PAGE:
A scene from the golden age of boom boxes, 1976 to 1985: A surly-looking PCP fiend was riding the appropriately graffitied uptown Lexington IRT with his Panasonic RX-5040 turned up, and an irritated construction worker grabbed the box and threw it out the window of the moving car. The last thing people on the train heard was the fast fade of “Let me take you to . . . Funkytoooown . . .”
The Walkman and now the iPod have made such blasting obsolete. Aside from the occasional non sequitur from a dissonant sing-along, listeners tend to be hermetically sealed. Gone forever from the city lexicon is the “summer song.” “Boogie Oogie Oogie” (A Taste of Honey, 1978), “Flashdance” (Irene Cara, 1983), and the double whammy of “I Just Want to Be Your Everything” and “Shadow Dancing” (Andy Gibb’s 1977–78 reign of terror) might have been pop nightmares. But they were shared nightmares that, in the best New York tradition, cut across class and even racial boundaries. In those long, hot boom-box summers, these loathsome songs brought urban commonality.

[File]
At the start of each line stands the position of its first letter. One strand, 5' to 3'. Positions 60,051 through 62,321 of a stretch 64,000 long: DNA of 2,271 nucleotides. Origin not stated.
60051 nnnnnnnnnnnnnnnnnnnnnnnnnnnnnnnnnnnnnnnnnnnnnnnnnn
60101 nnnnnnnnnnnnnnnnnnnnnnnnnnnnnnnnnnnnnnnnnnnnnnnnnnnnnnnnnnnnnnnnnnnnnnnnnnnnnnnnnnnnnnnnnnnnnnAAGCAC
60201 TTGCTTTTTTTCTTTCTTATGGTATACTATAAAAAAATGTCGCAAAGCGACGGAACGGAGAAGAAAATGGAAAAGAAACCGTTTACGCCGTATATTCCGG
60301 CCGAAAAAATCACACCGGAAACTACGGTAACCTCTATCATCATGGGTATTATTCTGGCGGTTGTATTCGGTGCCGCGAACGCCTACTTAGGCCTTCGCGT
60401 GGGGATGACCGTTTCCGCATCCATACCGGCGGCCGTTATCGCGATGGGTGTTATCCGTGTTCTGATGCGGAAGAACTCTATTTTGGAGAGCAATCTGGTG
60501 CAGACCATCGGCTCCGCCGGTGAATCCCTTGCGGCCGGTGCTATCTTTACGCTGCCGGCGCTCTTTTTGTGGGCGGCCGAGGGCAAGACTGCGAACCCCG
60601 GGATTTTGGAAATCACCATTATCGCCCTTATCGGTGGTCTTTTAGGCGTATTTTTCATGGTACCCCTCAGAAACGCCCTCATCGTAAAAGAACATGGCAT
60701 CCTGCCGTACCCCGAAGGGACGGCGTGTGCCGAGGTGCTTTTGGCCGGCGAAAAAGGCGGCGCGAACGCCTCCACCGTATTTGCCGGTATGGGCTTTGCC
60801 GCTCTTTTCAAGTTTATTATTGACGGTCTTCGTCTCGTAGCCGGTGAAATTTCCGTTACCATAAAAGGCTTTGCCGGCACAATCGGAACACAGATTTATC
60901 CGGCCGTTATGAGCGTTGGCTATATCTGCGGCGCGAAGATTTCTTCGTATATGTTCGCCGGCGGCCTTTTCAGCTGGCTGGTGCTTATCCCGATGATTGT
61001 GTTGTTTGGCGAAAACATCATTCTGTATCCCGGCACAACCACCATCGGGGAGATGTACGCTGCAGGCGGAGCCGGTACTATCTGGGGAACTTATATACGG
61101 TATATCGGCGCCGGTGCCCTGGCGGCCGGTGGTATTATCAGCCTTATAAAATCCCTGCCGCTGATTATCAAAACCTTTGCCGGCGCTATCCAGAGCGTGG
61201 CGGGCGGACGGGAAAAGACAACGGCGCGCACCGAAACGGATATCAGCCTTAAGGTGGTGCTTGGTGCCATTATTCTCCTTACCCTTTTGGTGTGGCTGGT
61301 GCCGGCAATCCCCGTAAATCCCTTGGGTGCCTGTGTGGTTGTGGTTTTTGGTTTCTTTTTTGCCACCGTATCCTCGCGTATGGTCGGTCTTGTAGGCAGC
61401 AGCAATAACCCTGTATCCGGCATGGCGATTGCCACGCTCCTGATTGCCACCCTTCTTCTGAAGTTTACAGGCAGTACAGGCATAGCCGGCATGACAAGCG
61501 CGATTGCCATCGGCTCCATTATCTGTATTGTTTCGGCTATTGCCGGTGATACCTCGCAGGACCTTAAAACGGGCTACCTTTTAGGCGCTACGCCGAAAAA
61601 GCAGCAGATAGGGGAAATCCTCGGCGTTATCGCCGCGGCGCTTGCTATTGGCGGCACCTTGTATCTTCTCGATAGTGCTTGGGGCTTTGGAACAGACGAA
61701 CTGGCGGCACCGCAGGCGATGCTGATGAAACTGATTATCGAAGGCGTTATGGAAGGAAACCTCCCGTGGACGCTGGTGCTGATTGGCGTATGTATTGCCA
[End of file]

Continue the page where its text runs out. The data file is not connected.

Every so often there’s a whiff of the blaster era today: an Escalade with pimp-my-ride woofers shimmying the asphalt. But it doesn’t match arriving on the mucky sands of Coney Island in 1984 to find every box miraculously set to “When Doves Cry.”